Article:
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FSP Aurum CM Gold 650M 650-Watt 80 PLUS Gold Power Supply Review - Test Results and Final Thoughts

FSP Aurum CM Gold 650M 650-Watt 80 PLUS Gold Power Supply Review
FSP's Aurum CM Gold 650M PSU packs quite a punch in a short unit, while retaining their signature style and design. Let's take a look.
| 80 PLUS Gold PSUs in Cases, Cooling & PSU | Posted: Dec 17, 2013 2:01 pm
TweakTown Rating: 90%Manufacturer: FSP

Test Results

 

Our load tests utilize a couple of FAST ATE active load testers and a variety of other equipment such as an oscilloscope, power conditioner, temperature probe and a power consumption meter. You can read more about our standard testing approach here.

 

The tests performed are based around six conceivable setups that are out there and progressively load down the PSU up to the power supply's limits or 1000W, whichever comes first. Since our test equipment's limits are higher than that of the FSP Aurum CM Gold 650M 650W power supply, we can test it to the maximum.

 

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The above tests represent typical loads that we have measured from various systems and are meant to give a rough idea of where your computer might fall in line with our tests. Please keep in mind that each system is different and actual loads can vary greatly even with similar hardware.

 

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Let's start by taking a look at the voltages to see how well this unit did during testing. Starting with the 12V1 rail, we see 1% regulation from start to finish with a total drop of .10V. Looking at 12V2, we see 1% regulation again from start to finish with a total voltage drop of .16V. 12V3 is yet again within 1% and shows a total voltage drop of .21. Rounding the 12V rails out is 12V4 and it was within 1% regulation as well, showing a voltage drop of .11V. The 5V rail managed to stay within 2% of specification with a total drop of .11V from start to finish. Moving towards the 3.3V rail, we see that regulation was within 2% of specification with a total voltage drop of .08V.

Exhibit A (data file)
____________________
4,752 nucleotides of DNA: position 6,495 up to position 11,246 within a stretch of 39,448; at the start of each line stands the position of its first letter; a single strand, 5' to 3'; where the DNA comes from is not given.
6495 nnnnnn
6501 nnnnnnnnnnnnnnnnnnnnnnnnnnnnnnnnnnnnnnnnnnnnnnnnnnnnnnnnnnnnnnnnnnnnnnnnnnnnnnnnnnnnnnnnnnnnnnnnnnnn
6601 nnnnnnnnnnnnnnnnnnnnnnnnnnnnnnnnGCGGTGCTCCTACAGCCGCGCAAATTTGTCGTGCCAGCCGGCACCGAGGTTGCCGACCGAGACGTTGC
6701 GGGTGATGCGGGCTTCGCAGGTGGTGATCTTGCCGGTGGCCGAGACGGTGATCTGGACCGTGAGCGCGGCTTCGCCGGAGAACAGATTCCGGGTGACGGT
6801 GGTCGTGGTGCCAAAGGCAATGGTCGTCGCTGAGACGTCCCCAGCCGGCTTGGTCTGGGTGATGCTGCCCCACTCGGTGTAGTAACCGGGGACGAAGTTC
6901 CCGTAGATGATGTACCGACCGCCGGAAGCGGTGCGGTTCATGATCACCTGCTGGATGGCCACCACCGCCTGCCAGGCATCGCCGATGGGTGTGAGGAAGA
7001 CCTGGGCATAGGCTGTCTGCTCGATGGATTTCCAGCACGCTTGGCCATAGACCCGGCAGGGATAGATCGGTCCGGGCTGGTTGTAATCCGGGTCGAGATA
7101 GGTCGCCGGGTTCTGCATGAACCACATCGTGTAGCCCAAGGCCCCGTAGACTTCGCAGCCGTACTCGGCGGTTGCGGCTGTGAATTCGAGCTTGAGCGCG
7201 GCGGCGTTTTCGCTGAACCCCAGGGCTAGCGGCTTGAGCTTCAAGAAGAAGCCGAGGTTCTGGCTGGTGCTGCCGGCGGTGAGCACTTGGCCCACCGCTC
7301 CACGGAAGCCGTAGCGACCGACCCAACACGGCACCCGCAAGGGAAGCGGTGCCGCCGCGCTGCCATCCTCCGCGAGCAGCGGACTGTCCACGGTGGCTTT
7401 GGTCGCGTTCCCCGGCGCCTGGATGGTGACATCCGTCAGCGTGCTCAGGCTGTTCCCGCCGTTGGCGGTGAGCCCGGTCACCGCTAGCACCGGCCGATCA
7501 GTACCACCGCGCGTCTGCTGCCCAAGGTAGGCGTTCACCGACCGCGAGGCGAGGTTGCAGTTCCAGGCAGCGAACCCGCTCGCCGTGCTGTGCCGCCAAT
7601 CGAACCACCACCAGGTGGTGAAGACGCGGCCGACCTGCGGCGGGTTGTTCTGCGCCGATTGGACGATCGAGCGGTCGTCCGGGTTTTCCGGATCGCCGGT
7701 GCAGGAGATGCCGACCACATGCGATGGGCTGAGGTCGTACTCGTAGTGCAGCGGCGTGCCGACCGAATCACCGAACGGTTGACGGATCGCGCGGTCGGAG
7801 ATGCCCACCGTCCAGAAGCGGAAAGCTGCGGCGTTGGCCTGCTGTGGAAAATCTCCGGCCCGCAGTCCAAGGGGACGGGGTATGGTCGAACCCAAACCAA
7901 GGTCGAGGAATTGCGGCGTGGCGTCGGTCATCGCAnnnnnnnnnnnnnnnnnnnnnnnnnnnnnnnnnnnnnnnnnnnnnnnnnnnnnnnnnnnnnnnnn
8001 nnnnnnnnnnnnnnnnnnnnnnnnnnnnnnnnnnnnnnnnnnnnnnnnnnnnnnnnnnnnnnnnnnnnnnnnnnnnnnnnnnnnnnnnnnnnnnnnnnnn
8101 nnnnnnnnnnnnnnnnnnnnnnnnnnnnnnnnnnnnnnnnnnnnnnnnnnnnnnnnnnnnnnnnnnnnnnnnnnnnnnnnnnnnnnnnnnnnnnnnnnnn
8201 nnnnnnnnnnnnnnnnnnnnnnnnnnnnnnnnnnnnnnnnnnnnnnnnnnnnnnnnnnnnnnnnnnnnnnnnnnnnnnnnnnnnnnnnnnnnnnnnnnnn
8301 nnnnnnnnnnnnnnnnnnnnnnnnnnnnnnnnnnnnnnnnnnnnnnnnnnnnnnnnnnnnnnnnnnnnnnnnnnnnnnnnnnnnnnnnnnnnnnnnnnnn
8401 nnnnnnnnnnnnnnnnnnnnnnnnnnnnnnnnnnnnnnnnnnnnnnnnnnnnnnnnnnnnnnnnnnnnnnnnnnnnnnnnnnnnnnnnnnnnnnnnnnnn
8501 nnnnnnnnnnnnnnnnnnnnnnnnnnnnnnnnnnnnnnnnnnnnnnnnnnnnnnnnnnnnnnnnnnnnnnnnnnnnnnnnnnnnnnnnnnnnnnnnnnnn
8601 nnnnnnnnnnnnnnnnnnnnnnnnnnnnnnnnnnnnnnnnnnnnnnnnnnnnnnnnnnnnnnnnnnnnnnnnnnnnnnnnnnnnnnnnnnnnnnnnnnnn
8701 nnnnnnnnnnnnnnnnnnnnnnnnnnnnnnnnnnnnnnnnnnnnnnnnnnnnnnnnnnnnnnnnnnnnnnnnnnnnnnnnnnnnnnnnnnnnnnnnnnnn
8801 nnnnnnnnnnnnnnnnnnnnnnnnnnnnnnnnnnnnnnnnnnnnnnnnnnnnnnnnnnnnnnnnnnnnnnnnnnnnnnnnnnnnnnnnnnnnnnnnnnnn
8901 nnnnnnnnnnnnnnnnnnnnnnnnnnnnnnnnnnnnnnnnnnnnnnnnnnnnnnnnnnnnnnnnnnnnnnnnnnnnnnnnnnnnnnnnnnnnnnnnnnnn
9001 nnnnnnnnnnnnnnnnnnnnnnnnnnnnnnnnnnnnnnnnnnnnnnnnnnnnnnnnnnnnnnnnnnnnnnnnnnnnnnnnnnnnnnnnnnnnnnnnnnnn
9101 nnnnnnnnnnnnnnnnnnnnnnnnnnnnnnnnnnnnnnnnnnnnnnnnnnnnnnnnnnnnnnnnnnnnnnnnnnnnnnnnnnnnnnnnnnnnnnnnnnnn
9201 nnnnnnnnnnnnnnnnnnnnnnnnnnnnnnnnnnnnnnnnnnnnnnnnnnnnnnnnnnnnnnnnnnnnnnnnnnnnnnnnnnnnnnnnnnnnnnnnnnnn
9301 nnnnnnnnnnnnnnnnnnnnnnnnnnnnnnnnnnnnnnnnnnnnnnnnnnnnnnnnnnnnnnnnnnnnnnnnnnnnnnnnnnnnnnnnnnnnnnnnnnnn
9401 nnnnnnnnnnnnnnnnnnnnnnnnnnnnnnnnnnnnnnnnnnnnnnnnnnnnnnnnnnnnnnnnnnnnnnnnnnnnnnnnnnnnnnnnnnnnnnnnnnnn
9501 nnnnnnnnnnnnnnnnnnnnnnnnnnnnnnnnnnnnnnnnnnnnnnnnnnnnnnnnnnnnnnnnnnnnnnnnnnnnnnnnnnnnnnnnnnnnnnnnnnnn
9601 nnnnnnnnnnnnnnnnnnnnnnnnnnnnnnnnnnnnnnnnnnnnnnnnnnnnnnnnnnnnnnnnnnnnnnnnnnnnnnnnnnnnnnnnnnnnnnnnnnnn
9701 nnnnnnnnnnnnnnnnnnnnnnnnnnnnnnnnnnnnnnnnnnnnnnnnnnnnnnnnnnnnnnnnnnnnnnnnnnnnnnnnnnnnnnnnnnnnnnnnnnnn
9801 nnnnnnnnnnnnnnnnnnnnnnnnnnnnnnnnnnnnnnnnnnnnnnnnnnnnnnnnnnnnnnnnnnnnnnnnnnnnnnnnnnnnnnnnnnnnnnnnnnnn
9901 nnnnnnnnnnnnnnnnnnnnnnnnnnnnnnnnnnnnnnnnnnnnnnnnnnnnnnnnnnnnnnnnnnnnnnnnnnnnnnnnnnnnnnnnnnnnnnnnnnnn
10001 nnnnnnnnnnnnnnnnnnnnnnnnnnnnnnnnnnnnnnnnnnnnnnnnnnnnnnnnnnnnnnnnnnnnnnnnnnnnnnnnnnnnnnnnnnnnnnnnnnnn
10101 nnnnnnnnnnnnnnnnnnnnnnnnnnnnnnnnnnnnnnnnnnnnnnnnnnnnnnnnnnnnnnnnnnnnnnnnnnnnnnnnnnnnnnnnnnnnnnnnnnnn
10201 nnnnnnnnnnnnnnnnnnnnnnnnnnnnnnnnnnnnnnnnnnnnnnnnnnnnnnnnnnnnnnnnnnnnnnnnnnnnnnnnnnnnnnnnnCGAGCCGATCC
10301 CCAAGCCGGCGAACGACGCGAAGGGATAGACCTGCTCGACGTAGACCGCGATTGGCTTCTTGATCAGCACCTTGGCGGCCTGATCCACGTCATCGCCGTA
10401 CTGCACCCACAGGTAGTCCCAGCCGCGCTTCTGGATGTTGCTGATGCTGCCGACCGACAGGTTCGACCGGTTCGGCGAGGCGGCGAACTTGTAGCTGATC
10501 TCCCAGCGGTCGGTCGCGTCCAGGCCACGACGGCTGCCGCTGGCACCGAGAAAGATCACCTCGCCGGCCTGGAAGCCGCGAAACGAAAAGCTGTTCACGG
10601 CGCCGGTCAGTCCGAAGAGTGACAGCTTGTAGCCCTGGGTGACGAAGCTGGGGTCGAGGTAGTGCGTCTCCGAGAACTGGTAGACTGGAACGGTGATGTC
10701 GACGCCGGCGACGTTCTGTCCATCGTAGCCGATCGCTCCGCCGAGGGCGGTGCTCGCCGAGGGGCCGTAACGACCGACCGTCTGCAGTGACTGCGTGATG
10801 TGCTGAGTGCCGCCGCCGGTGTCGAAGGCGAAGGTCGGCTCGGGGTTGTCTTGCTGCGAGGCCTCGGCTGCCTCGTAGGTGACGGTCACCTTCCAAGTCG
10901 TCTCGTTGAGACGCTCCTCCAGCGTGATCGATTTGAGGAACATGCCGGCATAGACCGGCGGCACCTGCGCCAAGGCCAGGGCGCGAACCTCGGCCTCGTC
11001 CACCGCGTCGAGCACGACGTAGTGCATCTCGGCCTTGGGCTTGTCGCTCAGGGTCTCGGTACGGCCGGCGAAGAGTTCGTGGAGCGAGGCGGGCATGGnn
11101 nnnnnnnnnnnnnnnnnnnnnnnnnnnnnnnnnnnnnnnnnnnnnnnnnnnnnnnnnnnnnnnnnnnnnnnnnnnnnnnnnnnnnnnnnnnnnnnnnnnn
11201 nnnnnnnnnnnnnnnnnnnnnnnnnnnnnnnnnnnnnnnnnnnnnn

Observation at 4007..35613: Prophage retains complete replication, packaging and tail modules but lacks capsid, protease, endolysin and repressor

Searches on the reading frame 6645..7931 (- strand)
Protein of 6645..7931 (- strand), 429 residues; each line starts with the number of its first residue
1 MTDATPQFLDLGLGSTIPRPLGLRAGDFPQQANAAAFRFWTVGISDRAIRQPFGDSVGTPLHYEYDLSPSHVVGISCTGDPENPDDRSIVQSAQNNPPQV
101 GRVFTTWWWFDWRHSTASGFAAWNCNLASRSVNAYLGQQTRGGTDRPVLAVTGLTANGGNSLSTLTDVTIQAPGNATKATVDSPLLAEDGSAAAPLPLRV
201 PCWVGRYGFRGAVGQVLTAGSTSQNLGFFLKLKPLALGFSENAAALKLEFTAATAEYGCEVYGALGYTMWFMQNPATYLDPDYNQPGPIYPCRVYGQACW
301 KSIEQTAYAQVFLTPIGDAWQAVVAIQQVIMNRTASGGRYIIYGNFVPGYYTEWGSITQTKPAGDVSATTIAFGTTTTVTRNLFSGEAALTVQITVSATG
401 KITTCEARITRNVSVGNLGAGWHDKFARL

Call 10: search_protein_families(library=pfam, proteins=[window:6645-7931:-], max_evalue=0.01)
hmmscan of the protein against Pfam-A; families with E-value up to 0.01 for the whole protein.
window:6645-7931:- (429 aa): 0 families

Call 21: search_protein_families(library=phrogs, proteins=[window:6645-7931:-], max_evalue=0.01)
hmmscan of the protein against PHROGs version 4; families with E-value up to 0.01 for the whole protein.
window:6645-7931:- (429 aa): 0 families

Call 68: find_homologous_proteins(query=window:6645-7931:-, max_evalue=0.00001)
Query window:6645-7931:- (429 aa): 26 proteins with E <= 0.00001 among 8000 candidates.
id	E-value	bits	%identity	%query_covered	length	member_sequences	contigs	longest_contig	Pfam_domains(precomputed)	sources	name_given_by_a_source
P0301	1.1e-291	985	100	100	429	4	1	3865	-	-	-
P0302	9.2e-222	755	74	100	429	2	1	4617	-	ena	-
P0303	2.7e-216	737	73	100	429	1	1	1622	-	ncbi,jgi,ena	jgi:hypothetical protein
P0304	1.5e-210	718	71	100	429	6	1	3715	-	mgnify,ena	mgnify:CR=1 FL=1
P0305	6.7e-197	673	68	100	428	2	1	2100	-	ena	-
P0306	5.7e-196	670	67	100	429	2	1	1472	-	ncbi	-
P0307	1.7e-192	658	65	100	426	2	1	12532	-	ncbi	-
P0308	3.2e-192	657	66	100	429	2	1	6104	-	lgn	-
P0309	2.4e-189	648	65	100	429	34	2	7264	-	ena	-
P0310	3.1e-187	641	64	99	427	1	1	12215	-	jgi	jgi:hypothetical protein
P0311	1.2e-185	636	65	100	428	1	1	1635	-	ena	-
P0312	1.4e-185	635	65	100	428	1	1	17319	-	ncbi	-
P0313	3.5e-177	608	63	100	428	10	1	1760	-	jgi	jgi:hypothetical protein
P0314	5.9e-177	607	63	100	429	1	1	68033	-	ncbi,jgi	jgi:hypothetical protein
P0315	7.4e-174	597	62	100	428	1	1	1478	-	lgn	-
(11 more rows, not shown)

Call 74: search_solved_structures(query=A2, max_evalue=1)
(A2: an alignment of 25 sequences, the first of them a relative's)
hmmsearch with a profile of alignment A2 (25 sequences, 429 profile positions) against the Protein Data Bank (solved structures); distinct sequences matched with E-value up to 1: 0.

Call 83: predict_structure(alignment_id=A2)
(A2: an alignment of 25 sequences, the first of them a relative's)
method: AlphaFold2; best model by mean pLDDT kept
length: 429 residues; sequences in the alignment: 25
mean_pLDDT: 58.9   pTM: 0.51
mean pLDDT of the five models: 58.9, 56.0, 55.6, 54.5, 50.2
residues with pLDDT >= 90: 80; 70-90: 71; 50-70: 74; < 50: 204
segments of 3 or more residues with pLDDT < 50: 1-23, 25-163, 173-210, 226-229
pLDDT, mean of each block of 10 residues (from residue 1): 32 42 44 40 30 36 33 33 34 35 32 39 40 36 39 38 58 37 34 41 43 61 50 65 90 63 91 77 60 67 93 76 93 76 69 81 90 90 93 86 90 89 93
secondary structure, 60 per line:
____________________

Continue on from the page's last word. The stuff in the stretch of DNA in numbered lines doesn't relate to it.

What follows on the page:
DC Output quality for the FSP Aurum CM Gold 650M 650W was great and well within specifications. During Test 1, we saw 16mV of noise on our scope. When we increased the loads in Test 2, the ripple climbed to 22mV at around half load. During Test 4 under a load of 650W, the oscilloscope showed a maximum of 31mV on noise on the 12V rail.

 

The FSP Aurum CM Gold 650M 650W is rated for 80 PLUS Gold efficiency. This means that the power supply must perform at 87%/90%/87% efficiency at 20%/50%/100% loads respectively. As you can see, the Aurum CM Gold 650M passed on our bench, and wasn't close to failing at any point.

 

 

Final Thoughts

 

Ten years ago, there were only a handful of manufacturers that provided quality units to enthusiasts and power users. Back then, I couldn't count the number of units that I found faulty for one reason or another. Even then, it was pot luck as I witnessed several $300 units pop just moments after powering them on for the first time. Thankfully that was then and this is now. FSP's units have always shown us quality and the Aurum CM Gold 650W is no exception to this.

 

Even though it is a bit odd to see a quad rail unit in the 600W-700W segment, FSP makes it work. With the rail distribution, it is difficult to overload the power supply and performance is great out of this unit. The Aurum CM Gold 650M shows excellent regulation with the minor rails staying with 2% of specification and all 12V rails within 1%. While we've seen better from FSP regarding noise suppression, the Aurum CM Gold 650M does a great job, showing no more than 31mV at full load.

 

That should be more than enough to keep anyone who might use this power supply happy, and those who don't like it are probably going to need a lot more power, meaning they won't be looking at this unit to begin with.

 

The one big fail with this power supply is the lack of being able to know what rail power what cables. It is such a simple oversight, but can be very important if you are pushing things to the limit with this unit. We don't expect too many to do so, but it is still something that we hope FSP rectifies it in the future.

 

Other than that, the power supply is also a little bit expensive. Being able to catch the unit below MSRP helps quite a bit though so, as always, make sure that you do your homework before you buy.

 

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